Many doctors should change the way they prescribe pain relievers for chronic pain in patients with or at risk for heart disease based on accumulated evidence that nonsteroidal anti-inflammatory drugs (NSAIDs), with the exception of aspirin, increase risk for heart attack and stroke, according to an American Heart Association statement published today in Circulation: Journal of the American Heart Association.
"We believe that some physicians have been prescribing the new COX-2 inhibitors as the first line of treatment. We are turning that around and saying that, for chronic pain in patients with known heart disease or who are at risk for heart disease, these drugs should be the last line of treatment," said Elliott M. Antman, M.D., FAHA, lead author of the American Heart Association scientific statement and Professor of Medicine at Harvard Medical School and Brigham and Women's Hospital.
"We advise physicians to start with non-pharmacologic treatments such as physical therapy and exercise, weight loss to reduce stress on joints, and heat or cold therapy. If the non-pharmacologic approach does not provide enough pain relief or control of symptoms, we recommend a stepped-care approach when it comes to prescribing drugs," he added.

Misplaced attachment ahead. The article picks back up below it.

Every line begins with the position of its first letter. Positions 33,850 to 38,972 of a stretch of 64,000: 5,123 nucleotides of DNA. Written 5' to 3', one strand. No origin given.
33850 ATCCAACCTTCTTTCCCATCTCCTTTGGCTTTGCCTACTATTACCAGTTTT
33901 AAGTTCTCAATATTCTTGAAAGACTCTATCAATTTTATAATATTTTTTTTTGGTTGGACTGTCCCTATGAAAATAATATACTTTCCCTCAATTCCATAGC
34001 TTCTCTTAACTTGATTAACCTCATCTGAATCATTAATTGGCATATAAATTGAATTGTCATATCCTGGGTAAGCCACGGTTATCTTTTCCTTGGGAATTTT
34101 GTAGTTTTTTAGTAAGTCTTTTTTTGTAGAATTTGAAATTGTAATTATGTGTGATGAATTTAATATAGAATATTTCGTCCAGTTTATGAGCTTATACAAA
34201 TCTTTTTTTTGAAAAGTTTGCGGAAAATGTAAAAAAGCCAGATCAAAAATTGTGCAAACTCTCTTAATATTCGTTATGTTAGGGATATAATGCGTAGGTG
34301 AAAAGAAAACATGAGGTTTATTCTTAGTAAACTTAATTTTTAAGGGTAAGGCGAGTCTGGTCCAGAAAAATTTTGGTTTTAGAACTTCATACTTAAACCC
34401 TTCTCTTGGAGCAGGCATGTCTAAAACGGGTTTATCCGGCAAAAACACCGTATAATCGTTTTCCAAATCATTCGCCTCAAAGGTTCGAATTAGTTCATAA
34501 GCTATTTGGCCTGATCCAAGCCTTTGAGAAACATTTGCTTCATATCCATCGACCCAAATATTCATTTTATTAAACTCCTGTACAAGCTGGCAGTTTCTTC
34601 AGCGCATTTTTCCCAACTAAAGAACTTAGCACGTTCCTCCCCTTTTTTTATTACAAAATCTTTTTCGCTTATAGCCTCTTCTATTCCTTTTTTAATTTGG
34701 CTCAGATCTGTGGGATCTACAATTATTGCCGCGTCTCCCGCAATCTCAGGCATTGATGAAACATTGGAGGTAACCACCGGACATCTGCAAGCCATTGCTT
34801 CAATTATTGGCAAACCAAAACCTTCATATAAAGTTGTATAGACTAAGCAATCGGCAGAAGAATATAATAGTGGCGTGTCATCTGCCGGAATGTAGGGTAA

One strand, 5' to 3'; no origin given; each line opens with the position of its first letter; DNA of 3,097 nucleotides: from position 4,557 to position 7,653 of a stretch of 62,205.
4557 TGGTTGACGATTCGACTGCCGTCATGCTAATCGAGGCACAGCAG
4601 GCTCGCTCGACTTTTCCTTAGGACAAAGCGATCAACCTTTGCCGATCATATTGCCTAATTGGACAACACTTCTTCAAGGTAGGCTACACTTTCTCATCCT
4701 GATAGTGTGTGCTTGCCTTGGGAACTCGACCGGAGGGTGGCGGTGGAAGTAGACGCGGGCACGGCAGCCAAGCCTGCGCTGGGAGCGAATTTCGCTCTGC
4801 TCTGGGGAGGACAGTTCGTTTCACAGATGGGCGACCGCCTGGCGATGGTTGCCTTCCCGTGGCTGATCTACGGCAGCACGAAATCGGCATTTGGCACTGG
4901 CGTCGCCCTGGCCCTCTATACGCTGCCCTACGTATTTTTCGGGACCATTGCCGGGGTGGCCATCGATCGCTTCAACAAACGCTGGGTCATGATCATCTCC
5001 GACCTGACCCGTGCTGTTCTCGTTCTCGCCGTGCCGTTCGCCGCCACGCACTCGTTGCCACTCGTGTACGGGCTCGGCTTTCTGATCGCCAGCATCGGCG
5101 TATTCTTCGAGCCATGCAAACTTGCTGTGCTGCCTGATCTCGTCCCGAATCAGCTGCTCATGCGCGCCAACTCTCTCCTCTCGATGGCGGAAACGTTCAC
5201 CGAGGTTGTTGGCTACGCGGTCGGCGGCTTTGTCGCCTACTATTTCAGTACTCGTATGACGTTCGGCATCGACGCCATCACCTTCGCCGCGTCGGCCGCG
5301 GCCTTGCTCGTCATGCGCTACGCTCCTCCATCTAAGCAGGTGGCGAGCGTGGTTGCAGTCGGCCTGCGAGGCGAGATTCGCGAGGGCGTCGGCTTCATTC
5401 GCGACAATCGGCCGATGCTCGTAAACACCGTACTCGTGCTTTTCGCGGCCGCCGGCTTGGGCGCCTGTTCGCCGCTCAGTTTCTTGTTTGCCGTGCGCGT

"Take into account the patient's health history and consider acetaminophen, aspirin and even short-term use of narcotic analgesics as the first step. If further relief is needed, physicians should suggest the least selective COX-2 inhibitors first, moving progressively toward more selective COX-2 inhibitors, which are at the bottom of the list, only if needed. All drugs should be used at the lowest dose necessary to control symptoms and prescribed for the shortest time possible."
Drugs in the NSAIDs class work by inhibiting cyclooxygenase (COX), an enzyme system that comes in two major forms: COX-1, which the body produces constantly in most tissues, and COX-2, produced during the body's inflammatory response. Becaus
Contact: Cathy Lewis
American Heart Association